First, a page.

Chris Mussman took offensive line coach Rod Carey’s decision to leave North Dakota after three years to coach the talent-rich line at Northern Illinois as a blow to the program.
But it was also a chance for Mussman to get back to his roots.
The Fighting Sioux head coach was a former offensive lineman himself at Iowa State, where he was a team captain in 1990. Mussman worked his way up the coaching ladder as an offensive line coach at Minnesota State-Mankato and joined North Dakota in the same capacity in 1999.
So, when Carey left last offseason, Mussman took over the Fighting Sioux offensive line.
“Really I did it for my own sanity more than anything else,” Mussman said. “I could take that head coach hat off and just go back and be a coach. “It is fun to have a position group again My attitude’s different. There’s more bounce in my step.”
And with Cal Poly (3-3, 1-0 Great West Conference) visiting for an 11 a.m. game today without star cornerback Asa Jackson, the North Dakota offense has more pep to it.
The 20th-ranked Fighting Sioux (4-2, 1-0 Great West) tout the conference’s leading rusher and have Grand Forks buzzing over what could be the program’s most successful season at the FCS level since moving up from Division II for 2008.
Mussman’s involvement with the line has given North Dakota a smashmouth makeover, and the Fighting Sioux are averaging nearly 185 rushing yards per game.
“To coach the O-line, you have to be extremely involved in the offense,” Mussman said. “We found some things that didn’t mesh, and now you can see the benefit of that. Maybe our backs were too deep in the pistol for how we were blocking. Subtle little things you do.”
Jake Miller averages 115.8 yards per game on the ground and has 12 touchdowns. His 695 rushing yards lead the Great West, and the team also gets back former conference rookie of the year Mitch Sutton this week after he missed the past three games with a hamstring injury.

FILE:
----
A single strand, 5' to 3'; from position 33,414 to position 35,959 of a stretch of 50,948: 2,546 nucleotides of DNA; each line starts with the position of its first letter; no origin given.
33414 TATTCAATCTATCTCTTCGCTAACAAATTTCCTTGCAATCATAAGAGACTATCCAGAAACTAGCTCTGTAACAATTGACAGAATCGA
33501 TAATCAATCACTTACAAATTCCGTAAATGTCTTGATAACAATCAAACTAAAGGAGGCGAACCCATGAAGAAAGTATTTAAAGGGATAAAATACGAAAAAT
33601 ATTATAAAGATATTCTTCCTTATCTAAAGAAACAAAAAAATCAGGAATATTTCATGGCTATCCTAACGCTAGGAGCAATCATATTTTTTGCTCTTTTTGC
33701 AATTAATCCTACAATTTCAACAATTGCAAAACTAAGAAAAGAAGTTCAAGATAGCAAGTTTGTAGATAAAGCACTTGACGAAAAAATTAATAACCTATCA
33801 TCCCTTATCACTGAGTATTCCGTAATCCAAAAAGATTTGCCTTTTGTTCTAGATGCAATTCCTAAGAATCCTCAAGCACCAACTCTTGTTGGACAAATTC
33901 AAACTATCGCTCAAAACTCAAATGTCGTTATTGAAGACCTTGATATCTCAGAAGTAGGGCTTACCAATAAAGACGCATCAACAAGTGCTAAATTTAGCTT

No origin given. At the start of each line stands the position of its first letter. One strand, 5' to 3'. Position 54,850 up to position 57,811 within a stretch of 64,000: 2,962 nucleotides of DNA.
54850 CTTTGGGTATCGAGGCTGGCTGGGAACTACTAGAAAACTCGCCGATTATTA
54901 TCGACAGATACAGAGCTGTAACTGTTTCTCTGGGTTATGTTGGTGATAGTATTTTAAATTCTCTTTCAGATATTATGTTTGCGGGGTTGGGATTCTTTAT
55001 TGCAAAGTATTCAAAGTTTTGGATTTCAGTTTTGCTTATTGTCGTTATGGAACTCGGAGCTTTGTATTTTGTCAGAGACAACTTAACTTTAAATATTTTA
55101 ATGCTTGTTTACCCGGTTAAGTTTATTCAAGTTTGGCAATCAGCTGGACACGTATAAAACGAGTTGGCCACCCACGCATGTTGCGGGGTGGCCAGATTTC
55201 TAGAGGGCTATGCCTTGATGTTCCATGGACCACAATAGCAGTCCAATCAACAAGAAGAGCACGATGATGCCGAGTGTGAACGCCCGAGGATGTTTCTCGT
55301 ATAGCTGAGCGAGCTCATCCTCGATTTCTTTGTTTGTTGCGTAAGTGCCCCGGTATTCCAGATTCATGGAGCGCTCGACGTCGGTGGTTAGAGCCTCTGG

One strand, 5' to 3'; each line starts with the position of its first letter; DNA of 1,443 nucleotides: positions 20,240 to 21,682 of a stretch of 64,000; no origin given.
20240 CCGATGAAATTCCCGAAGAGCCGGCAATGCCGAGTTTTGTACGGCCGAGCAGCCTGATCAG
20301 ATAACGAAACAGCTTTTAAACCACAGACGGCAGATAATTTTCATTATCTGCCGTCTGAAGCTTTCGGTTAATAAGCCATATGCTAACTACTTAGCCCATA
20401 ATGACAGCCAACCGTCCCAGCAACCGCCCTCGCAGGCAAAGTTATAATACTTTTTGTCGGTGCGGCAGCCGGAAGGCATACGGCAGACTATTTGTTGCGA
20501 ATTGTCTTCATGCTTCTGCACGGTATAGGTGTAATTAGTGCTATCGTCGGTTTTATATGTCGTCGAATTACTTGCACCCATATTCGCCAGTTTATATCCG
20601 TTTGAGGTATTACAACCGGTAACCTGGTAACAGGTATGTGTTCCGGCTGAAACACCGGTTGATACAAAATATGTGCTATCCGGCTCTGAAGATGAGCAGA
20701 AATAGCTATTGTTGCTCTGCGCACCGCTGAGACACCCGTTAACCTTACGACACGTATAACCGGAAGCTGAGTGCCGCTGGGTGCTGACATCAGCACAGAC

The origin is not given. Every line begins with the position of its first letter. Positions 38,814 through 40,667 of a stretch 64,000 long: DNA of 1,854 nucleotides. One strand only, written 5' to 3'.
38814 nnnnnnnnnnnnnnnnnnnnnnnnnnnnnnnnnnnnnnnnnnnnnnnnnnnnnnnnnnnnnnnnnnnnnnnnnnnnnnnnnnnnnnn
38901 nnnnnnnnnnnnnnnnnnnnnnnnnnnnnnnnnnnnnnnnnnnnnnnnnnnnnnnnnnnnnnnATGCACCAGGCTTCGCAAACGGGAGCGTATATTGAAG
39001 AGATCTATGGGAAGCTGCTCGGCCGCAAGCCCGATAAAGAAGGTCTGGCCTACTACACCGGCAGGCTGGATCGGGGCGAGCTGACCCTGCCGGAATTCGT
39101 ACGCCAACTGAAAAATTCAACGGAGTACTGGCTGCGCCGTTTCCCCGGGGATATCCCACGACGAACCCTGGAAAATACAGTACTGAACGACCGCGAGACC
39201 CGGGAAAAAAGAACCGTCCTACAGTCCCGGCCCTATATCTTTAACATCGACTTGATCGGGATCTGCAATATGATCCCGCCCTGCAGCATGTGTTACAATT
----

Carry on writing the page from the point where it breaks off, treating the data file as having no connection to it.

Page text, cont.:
Whoever handles the ball, the Mustangs expect it to be a challenge.
“They’ve gotten their yards everywhere inside and outside to be honest,” Cal Poly junior middle linebacker Kennith Jackson said. “There really is no predominant spot. They’ve done a really good job of blocking. Their linemen have been getting up to their backers. So, that’s something we’ve been trying to emphasize, getting off and making sure we’re getting to the line before they’re getting to us.
“If we can control the line of scrimmage, we should be able to handle the running attack and have our linebackers come down and fill in where they need to fit.”
Cal Poly will have to do it without Jackson, who ranks third on the team in tackles but suffered a broken bone in his foot on a kickoff return last week and did not make the trip after not practicing the entire week.
In the same conference for the past three years, the Mustangs and Fighting Sioux have only played each other three times.
North Dakota upset Cal Poly in 2009, handing the Mustangs a 31-17 defeat that essentially killed their playoff hopes in head coach Tim Walsh’s first season.
Last season, Cal Poly escaped with a 22-21 home victory over the Fighting Sioux.
North Dakota isn’t as familiar a foe as traditional rivals like Montana and UC Davis, but the Fighting Sioux could be the favorite to win the Great West at this point.
“It’s become a pretty big game,” Walsh said. “They have a great football tradition, too. It’s just that most of it’s at Division II. Just like Cal Poly 15 years ago, when Cal Poly decided to go FCS. They’ve done a great job of getting themselves back into the Top 25 in a short amount of time, and they’re a team and a program that feels it can compete at a national level.”
Two of North Dakota’s victories have come over an NAIA school and one in its first year transitioning from NAIA to Division II, but the Fighting Sioux were also leading Fresno State in the fourth quarter of a 27-22 loss to the Bulldogs. They were also the first to upend defending Great West champion Southern Utah this season.
“They gave Fresno more than a scare and they beat Southern Utah in Southern Utah, which is not an easy thing to do,” Walsh said. “It’s a solid football team — not a lot of flaws and not a lot of stuff to them other than they play great football.”